his death, took no unimportant part in the making of the paper.
In his first chief assistant, Raymond, he secured one of the ablest journalists of the day — a man who recognized the value of news, ation, or a combination of effort, instead of the present system of isolated households.
Henry J. Raymond wrote to R. W. Griswold in 1841: Greeley got himself into a scrape by connecting himself wito a discussion of Fourierism, and its articles were written by Greeley's former assistant, Henry J. Raymond, who had joined its staff in 1843.
Raymond denied that the condition of the laboring classRaymond denied that the condition of the laboring classes was as bad as the Fourierites pictured it, and called the new doctrines hostile to Christianity, to morality, and to conjugal constancy.
After the close of this debate the Tribune practically dros naked for an attack on any worthy foe was an intellectual hero in thousands of eyes, and when Raymond started the Times in 1852 to supply a journal of political views similar to those advocated by
on the country press, 58; plan of the Tribune, 58, 60; Harrison's death, 60, birth and early struggles of the Tribune, 61; partnership with McElrath, 62; on Henry J. Raymond, 64; labor on the Tribune, 65, 69; views of the stage, 65; use of epithets, 67, 154 note; report of Cooper libel suit, 68; newspaper versatility, 71; associausal to be guided by Weed, 78; early sympathy with socialism, 79; support of Brisbane's Fourierism, 79-84; director of North American Phalanx, 81; discussion with Raymond, 84; later views on socialism, 84-86; acceptance of Graham's dietetic doctrine, 86; residence on the East River, 88; Margaret Fuller's views, 88, 89; opinion of ser to Kane, 121.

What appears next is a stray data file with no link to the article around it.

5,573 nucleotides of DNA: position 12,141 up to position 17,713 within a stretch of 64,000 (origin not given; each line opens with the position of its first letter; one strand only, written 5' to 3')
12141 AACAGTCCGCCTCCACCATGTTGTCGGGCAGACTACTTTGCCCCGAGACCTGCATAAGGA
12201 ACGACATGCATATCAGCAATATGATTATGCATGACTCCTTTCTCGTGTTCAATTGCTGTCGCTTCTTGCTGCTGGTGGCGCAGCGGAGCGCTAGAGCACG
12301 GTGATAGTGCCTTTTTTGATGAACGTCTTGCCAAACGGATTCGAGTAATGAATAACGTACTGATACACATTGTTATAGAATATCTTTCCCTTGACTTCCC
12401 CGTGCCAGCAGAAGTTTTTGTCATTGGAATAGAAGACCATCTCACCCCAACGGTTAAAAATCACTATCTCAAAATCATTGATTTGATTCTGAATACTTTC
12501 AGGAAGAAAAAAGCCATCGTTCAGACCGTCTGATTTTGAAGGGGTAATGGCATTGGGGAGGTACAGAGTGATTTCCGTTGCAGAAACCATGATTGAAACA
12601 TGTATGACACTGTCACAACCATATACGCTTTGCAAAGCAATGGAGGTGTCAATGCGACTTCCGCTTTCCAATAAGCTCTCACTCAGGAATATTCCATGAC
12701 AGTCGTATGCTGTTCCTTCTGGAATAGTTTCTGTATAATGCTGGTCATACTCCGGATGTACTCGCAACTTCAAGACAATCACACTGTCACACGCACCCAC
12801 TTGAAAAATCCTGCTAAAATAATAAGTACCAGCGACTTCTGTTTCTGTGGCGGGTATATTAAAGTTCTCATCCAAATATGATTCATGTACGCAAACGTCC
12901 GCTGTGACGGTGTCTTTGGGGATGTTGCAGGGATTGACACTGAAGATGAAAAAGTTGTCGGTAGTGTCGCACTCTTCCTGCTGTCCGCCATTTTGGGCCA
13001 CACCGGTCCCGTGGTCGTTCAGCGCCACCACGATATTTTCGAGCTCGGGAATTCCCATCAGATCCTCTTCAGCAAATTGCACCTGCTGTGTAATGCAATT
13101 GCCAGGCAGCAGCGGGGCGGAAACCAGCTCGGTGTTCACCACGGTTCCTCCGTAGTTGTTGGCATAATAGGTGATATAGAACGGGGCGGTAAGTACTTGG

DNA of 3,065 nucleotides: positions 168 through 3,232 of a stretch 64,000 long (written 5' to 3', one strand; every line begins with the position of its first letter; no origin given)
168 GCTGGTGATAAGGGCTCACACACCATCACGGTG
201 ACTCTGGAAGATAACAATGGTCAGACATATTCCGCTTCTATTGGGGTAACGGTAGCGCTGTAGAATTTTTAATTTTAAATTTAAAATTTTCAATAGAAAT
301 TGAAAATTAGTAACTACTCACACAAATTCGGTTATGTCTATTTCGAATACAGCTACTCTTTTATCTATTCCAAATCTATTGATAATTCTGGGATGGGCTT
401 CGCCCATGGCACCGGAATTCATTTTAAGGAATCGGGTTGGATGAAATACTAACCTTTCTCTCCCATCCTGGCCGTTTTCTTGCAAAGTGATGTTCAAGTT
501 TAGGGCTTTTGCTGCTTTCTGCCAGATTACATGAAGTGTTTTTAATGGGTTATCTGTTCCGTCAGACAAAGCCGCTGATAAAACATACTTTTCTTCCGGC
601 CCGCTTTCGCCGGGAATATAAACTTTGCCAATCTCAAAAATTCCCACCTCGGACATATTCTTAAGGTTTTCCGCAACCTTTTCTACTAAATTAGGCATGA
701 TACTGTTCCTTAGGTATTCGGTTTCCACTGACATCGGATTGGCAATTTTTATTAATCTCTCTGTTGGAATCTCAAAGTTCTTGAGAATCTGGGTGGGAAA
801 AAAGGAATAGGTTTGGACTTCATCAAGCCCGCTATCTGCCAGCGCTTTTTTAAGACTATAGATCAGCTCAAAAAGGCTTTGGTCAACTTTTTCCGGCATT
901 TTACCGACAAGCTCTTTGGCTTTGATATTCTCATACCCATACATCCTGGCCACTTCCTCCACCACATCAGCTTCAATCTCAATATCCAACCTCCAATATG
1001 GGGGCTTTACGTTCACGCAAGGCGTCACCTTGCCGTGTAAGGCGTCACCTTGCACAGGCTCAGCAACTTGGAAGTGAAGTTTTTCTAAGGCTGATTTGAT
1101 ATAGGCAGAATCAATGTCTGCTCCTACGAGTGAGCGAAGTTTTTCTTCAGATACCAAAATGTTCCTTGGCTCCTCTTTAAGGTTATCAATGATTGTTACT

Porter, W. T., 24.
Prayer of Twenty Millions, 196-198.
Prohibition, Greeley's advocacy of, 172.
Quincy, Edmund, 72.
Raymond, Henry J., concerning the New Yorker, 29; Greeley's assistant, 64; discussion 9n Fourierism, 84; founds
New York Times, 94; Lieutenant-Governor, 173; letter on Gree